Archived News Script
IRTS Radio News Bulletin Sunday December 27th 1998
Millennium DX Marathon
Listeners are reminded that the Millennium DX Marathon will commence on January the 1st and will run for the whole of 1999 with the aim of generating activity from EI on all bands and modes. The objective is for EI operators to work as many DXCC entities on as many bands and modes as possible during next year. There are two sections, one for those licensed after January the 1st 1996 and the other section covers all others. This event is sponsored by the WestNet DX Group and a substantial radio related prize will be presented to the winners of each section at the IRTS AGM of the year 2000. Full rules have been published in the recent IRTS Newsletter.
A similar event has also been announced by the Belgian National Society, the UBA with broadly similar rules.
Campbell Island DXpedition
Declan EI6FR leaves today for his long trip down to zone 32 as a team member of the ZL9CI Campbell Island DXpedition. The group plan to sail from Wellington in New Zealand on January the 1st and expect to be on the air by January the 9th. Propagation from EI promises to be good and most stations should be in with a good chance of a QSO with ZL9. Problems with the New Zealand Department of Conservation about access to the Island still exist as a daytime only permit has been granted. The group considered their options and decided to go ahead despite the restrictions. They hope t have at least six stations on the every day from 1600 to 1030utc.
Robert GI0KOW is the European pilot for the expedition and he will keep the amateur community informed of progress on Campbell and will provide feedback to the group.
EI9HC Moves to County Meath
The East Cork Radio Group has lost one of it's most active members when Steve Nolan EI9HC has moved to a new home in County Meath. Steve is a very active DXer and contester, mainly on CW, and will be greatly missed by his friends at EI7M. He is a regular caller to the CW News on Sunday mornings. We wish Steve, his wife and daughter all the best in their new home and look forward to hearing him back on the bands as quickly as possible.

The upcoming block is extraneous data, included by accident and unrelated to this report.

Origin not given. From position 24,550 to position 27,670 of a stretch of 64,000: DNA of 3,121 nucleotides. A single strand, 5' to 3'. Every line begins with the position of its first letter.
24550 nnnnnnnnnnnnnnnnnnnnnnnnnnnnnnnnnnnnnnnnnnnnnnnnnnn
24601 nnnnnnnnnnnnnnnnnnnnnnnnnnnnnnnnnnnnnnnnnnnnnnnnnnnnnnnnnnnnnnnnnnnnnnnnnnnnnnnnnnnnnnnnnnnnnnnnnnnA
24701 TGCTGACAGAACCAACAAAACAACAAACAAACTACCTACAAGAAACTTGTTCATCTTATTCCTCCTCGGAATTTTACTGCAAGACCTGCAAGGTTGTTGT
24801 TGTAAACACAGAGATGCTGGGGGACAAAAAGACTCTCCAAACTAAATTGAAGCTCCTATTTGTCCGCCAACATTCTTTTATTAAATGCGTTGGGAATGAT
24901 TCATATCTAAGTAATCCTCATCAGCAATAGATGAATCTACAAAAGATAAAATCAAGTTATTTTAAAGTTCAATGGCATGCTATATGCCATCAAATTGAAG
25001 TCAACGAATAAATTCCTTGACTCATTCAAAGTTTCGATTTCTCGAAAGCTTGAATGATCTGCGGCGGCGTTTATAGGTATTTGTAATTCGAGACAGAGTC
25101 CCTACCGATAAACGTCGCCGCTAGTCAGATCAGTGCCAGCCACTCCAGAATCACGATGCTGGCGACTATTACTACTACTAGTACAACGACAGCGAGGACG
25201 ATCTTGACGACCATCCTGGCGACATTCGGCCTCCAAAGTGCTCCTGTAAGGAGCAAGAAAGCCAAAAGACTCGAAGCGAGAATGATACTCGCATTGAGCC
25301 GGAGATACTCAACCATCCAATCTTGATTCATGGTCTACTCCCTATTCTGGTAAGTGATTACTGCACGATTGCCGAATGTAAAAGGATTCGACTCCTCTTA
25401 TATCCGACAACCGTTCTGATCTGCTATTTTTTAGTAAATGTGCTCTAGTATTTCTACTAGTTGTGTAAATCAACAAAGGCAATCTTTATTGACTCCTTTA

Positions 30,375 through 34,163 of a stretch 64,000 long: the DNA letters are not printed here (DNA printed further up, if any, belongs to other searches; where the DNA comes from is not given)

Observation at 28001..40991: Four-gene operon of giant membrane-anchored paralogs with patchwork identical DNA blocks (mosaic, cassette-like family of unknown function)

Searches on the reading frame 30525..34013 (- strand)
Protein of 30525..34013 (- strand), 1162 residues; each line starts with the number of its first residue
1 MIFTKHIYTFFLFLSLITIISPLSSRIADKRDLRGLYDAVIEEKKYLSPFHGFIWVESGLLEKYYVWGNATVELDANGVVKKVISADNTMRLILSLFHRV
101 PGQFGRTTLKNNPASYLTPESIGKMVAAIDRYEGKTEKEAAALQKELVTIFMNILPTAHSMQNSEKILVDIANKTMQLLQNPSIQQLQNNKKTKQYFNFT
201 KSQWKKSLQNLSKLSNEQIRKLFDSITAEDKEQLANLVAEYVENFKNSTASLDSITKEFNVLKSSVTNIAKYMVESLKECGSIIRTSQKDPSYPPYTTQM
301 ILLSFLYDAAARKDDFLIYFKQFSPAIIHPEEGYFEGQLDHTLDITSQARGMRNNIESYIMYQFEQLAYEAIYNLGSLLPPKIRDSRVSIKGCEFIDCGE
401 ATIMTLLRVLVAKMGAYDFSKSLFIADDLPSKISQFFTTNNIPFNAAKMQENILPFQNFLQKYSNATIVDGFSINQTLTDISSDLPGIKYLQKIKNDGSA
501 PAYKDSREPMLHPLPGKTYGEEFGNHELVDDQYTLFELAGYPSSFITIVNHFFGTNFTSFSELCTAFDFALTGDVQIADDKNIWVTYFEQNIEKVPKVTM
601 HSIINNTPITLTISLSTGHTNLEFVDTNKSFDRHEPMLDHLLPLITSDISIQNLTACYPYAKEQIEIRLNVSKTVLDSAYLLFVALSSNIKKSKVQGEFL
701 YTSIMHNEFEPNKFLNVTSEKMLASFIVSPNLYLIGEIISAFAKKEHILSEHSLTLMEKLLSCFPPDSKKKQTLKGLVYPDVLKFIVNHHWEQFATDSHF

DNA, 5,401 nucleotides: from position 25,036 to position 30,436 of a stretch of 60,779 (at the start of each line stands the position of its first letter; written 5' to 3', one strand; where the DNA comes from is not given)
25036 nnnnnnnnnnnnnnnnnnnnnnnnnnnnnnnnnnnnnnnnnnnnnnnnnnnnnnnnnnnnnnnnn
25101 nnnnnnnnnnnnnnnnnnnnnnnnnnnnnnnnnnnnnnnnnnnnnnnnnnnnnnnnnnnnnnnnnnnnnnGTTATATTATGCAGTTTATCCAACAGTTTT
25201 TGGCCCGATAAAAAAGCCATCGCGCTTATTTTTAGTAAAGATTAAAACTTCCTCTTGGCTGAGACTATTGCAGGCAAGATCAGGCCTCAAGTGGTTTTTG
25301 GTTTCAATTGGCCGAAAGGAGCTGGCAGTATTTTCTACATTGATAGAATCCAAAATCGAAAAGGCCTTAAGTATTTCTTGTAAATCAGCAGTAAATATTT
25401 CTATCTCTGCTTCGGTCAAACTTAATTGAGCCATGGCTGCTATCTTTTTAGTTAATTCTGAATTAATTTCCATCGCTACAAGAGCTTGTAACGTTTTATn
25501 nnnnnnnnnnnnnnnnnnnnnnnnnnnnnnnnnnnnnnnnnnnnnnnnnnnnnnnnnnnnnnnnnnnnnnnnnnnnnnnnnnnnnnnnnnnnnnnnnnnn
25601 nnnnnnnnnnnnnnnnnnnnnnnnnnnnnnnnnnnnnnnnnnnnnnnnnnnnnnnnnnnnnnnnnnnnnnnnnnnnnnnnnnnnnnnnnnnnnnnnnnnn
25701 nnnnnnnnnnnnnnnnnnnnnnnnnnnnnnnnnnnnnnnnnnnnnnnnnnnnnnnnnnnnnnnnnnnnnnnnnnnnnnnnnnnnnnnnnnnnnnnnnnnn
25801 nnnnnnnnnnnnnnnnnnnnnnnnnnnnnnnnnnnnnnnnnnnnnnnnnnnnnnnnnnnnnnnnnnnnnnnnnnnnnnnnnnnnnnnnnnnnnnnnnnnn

IRTS Committee Meeting
Committee members and club representatives are reminded that the next IRTS Committee Meeting will be held in the Shamrock Lodge Hotel in Athlone on Saturday January the 9th at 11.00 am. Please note the change of time from the usual afternoon start.
MIR ACTIVE ON SSTV
Al Emer, N2YAC reports receiving slow-scan television (SSTV) video from the amateur radio station on-board the Mir space station on December the 12th at 16:01 UTC from New Jersey on a frequency of 145.820 MHz. Al reported receiving an image with good quality and very little noise. The image received was in Robot 36 second mode. We would like to hear from any EI's who copied SSTV transmissions from MIR.
RS-18 HAS GONE SILENT
According to reports, RS-18/Sputnik-41 appears to have gone silent on or about December the 11th. RS-18/Sputnik-41 was deployed from the Mir space station by Russian cosmonauts during a spacewalk that occurred on November the 10th last. The spacecraft was battery powered, and was designed to operate for a period of 30 days. It appears to have gone silent very close to schedule.
Aerials in Space Amateur radio operators have been erecting antennas since the earliest days of radio. So, perhaps it is appropriate that it would be am amateur radio operator, putting up another set of antennas, that would help to write a new chapter in space communications. The ham radio operator is Jerry Ross, N5SCW and he is one of two astronauts who ventured out on a spacewalk on Wednesday December 9th to attach the antennas to the first United States section of the international space station. This was the second of three excursions outside the shuttle Endeavour for Ross and James Newman in less than a week. They completed installing two 100-pound antennas on the American module and then successfully pried open a stuck antenna on the Russian built Zarya space station module.
Even with the antenna repair, the spacewalk was not nearly as difficult as the one on Monday December 7th. During that excursion, Ross and Newman hooked up forty electrical connections between Zarya and Unity. This essentially tied the two together as the first stages of the International Space Station. But the antennas that Ross and Newman installed outside of the Unity module may be just as important. They are part of an elaborate communications system between Unity and NASA's Mission Control. Once activated, the system will provide a direct, virtually uninterrupted communication link between the two without having to rely on Russian ground stations for relay.
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